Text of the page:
Posted by on August 29, 2017


— Michael Clayton —


Yesterday, Attorney General Jeff Sessions announced the federal government will restart a program that gives surplus heavy-duty military equipment to local law enforcement.

The Department of Defense’s 1033 Program was signed into law by President Bill Clinton in 1997, but just two years ago President Obama downsized 1033 via executive order. This order prohibited the federal transfer of certain items such as “tracked armored vehicles, bayonets, grenade launchers, camouflage uniforms, and large-caliber weapons and ammunition.”

Why on earth our local police departments need bayonets is beyond me, but the scarier thing to imagine is an armored vehicle strolling down your street to conduct a raid on your neighbor’s home. Is it really necessary? I mean, how often are they really going to need grenade launchers, armored vehicles, and high-caliber weapons to prevent local crime?

The NYPD, the largest municipal force in the country with over 40,000 officers, reported only 67 instances of where an officer discharged their firearm in 2015, and 30 of those were “unintentional” or a result of an “animal attack.” A firearm was discharged only 33 times in an “adversarial conflict.” And I don’t remember reading any stories where the police met an armed resistance that required heavy-duty military equipment to put down.

The truth is, thankfully a majority of police officers go their entire career without having to discharge their firearm, so why do they need heavy-duty military grade weapons?

Of course, Obama’s executive order was mostly just to save face in light of the events that were transpiring in Ferguson, Missouri in May of 2015. As Bonnie Kristian at Rare explains, “some of the banned items weren’t being given to police anyway, and plenty of military equipment was still fair game.”

So why is this announcement by AG Jeff Sessions a big deal? Because it is an announcement from our nation’s top law enforcement officer to our local police forces that it is okay for them to act more like a military body than a civilian body, and when that mindset takes hold, police officers start viewing regular citizens as the enemy and vice versa. As Bonnie Kristian goes on to articulate in her piece:

When we militarize police, we give them the equipment and foster the mindsets that make brutality more likely. We encourage cops to think of Americans as their enemy to be controlled rather than their neighbors to be served.

Contra the White House, bayonets and grenades and tanks will not and cannot ‘protect public safety and reduce crime,’ because they are not tools of effective, peaceful, civilian policing. They are tools of war.

Having a bayonet does not encourage de-escalation. Having a grenade does not encourage levelheaded problem-solving. Having a tank does not encourage police to see the public as peers whose lives and rights are as valuable as their own.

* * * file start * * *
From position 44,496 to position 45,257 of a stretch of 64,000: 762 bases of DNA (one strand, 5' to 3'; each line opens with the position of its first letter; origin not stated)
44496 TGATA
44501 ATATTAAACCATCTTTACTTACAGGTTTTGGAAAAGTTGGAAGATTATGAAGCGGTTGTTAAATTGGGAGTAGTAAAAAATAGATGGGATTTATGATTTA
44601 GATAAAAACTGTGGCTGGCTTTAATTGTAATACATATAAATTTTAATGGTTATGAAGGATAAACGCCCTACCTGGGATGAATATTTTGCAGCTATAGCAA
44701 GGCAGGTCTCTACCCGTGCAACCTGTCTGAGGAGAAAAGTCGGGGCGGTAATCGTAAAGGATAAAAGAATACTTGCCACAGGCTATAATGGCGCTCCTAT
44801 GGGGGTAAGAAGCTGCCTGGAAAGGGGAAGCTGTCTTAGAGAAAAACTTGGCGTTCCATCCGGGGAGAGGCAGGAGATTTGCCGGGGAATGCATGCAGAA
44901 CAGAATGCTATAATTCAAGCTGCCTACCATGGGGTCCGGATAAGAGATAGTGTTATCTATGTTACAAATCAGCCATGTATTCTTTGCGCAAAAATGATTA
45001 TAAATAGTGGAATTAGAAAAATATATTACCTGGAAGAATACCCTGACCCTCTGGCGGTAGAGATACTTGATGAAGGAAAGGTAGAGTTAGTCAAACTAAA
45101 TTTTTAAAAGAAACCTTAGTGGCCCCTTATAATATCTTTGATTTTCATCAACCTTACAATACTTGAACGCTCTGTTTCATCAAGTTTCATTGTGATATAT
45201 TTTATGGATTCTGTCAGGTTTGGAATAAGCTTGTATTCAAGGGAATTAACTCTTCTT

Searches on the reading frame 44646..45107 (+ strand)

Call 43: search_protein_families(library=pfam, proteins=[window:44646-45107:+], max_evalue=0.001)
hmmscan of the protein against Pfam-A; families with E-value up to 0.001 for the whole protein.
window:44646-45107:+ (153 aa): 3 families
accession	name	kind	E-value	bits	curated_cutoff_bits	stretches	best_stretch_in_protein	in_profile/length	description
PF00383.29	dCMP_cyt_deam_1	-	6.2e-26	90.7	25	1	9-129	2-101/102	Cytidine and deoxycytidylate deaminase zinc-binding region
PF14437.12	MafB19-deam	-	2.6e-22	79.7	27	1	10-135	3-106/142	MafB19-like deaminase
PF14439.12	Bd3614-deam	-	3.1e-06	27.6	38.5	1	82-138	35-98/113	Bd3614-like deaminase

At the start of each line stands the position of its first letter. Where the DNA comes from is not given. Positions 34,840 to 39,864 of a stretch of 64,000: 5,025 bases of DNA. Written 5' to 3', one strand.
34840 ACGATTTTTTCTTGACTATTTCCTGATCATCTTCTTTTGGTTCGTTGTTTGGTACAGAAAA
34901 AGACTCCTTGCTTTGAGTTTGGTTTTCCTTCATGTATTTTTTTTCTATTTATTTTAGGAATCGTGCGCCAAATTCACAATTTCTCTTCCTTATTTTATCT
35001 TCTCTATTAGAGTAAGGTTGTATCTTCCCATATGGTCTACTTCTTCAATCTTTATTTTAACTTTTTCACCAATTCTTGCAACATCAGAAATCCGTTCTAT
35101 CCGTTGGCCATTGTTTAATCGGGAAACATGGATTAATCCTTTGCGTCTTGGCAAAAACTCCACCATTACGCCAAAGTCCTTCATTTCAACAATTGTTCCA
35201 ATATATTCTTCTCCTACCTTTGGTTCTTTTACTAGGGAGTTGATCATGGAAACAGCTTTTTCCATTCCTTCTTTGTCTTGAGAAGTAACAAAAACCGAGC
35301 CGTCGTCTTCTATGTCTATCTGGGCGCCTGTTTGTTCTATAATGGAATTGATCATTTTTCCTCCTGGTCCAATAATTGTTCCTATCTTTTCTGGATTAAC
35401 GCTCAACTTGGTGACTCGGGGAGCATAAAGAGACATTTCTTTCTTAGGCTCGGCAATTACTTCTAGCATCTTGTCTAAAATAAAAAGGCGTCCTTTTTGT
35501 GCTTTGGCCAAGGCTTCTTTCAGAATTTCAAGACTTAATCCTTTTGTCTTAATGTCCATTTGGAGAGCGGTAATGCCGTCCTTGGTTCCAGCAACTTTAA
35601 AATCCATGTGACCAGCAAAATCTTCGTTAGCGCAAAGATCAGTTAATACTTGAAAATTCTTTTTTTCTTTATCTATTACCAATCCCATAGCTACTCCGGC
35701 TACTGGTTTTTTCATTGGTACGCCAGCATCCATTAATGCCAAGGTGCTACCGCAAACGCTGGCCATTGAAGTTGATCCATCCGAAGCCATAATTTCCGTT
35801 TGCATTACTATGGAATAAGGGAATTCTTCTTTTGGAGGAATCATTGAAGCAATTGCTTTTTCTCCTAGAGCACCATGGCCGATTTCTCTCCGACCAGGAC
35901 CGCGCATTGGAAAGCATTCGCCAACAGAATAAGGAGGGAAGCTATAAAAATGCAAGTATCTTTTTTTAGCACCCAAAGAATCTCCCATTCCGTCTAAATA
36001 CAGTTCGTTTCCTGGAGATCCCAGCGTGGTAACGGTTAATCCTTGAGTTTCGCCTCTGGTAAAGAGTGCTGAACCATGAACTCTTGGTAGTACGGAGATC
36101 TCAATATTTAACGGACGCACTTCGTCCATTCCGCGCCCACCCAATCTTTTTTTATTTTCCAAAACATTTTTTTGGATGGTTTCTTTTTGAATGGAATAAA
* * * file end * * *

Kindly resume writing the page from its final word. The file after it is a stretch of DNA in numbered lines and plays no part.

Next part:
Advocates of the 1033 program claim they are trying to save taxpayers money by not wasting old military equipment. Perhaps the Pentagon should practice more efficient means of equipment acquisition, or Congress would step up and cut military spending, so our military doesn’t have so much excess. As Senator Rand Paul points out, nearly one-third of this “surplus” equipment is brand new.

Senator Paul went on:

What kind of equipment are we talking about? Well, Haverhill, Mass., a town of fewer than 65,000, got a nearly 20-ton Mine-Resistant Ambush Protected vehicle. Keene, NH, a town of fewer than 30,000, got an 8-ton armored BearCat. Over 10,000 bayonets have been handed out. Yes, bayonets.

Police work is unquestionably difficult — and often thankless. I have nothing but the utmost respect and admiration for those who put it all on the line to protect our communities, and I saw their bravery firsthand this summer when Capitol Police officers made all the difference during the attack on our congressional baseball game practice.

To support our local police, we must first realize they aren’t soldiers. But today the line between the two is being eroded.

The good Senator from Kentucky is absolutely correct, local police officers aren’t soldiers, they’re civilians. They are meant to protect and serve their communities, not threaten and intimidate. The police shouldn’t view the American public as the enemy, and the American public shouldn’t view the police as the enemy. But as long as we continue to militarize local police departments, the understanding gap between both groups will continue to deteriorate.

America’s Liberty PAC supports Senator Rand Paul and his reintroduction of the “Stop Militarizing Our Law Enforcement Act,” which “prohibits the federal transfer of militarized equipment to state and local law enforcement.” The legislation would only prohibit “offensive equipment and not defensive equipment, such as body armor.”

Please make a generous contribution to support ALPAC’s effort to pass the “Stop Militarizing Our Law Enforcement Act today and make “protect and serve” the priority of our local police departments.